Brad KeithleyDave ... Nope, went to the fiscal responsibility school of government. Medicaid is now the second largest category of state spending behind, and on a faster trajectory of growth than even, K-12. Alaska has opted into more optional services than any other state, has the highest medicaid reimbursement rates of any other state (and, along with Wyoming, is only one of two states where Medicaid reimbursement rates exceed Medicare) and has the highest qualifying criteria (in terms of percent of the poverty rate, sometimes in excess 200%) of any state. By repeatedly using the justification of "the federal government will pay most of the costs," Alaska has worked its way into a position where Medicaid costs now are eating away at the state's ability to continue to fund K-12, the University system, police, corrections and any number of other programs. In order to avoid crashing other programs Medicaid needs to be reformed, not added to. Once we achieve reform there may well be room for adopting expansion, but until then there isn't any room remaining in Alaska's fiscal structure.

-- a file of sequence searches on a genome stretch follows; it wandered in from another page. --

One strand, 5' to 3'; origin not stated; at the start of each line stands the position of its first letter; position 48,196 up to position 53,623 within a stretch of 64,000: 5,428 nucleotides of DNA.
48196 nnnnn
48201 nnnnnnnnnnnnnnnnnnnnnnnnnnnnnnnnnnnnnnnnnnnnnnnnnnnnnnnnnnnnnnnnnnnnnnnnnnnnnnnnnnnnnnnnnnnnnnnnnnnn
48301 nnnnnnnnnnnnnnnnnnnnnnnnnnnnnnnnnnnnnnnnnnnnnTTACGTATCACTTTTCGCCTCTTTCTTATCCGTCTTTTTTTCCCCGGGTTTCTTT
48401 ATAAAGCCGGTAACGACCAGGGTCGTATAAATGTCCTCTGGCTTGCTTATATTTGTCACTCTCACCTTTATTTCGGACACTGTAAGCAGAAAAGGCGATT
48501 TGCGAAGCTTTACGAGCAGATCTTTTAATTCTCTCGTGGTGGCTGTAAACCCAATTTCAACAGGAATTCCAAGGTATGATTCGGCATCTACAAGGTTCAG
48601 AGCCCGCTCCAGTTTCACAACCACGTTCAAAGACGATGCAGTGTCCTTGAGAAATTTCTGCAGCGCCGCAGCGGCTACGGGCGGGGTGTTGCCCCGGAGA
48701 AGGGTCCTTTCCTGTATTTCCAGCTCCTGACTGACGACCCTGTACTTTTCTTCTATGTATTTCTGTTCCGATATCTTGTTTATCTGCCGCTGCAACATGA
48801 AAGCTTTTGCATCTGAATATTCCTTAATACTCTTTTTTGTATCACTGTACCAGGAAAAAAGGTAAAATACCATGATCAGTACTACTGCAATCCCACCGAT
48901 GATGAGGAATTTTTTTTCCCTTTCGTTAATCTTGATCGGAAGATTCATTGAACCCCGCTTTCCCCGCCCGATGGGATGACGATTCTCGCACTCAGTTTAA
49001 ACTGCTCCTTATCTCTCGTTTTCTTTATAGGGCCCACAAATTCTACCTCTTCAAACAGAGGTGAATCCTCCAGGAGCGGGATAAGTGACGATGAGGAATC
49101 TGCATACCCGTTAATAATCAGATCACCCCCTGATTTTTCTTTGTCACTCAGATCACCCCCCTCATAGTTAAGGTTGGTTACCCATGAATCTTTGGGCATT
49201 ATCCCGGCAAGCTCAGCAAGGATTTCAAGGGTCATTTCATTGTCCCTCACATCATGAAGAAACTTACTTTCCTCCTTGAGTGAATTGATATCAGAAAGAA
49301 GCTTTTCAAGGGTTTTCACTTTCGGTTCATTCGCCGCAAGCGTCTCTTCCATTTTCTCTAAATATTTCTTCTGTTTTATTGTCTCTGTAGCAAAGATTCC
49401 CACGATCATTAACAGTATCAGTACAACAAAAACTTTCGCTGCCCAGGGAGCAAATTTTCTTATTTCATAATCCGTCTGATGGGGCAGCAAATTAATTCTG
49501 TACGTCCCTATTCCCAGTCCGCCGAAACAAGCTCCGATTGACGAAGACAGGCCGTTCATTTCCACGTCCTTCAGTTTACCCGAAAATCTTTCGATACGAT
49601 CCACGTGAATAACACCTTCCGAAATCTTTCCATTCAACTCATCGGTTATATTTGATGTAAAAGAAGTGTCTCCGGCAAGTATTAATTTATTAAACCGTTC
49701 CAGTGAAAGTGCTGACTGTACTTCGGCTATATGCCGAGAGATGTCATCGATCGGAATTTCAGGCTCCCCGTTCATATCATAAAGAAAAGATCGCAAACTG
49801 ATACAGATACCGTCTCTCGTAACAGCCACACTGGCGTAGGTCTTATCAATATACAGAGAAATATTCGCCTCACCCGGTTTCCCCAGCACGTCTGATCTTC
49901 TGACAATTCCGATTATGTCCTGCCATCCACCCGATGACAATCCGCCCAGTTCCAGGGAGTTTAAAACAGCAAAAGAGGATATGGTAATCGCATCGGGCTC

The full exchange, which started with my concern about recent votes by three legislators and what that means for where things may be headed on Medicaid expansion is here.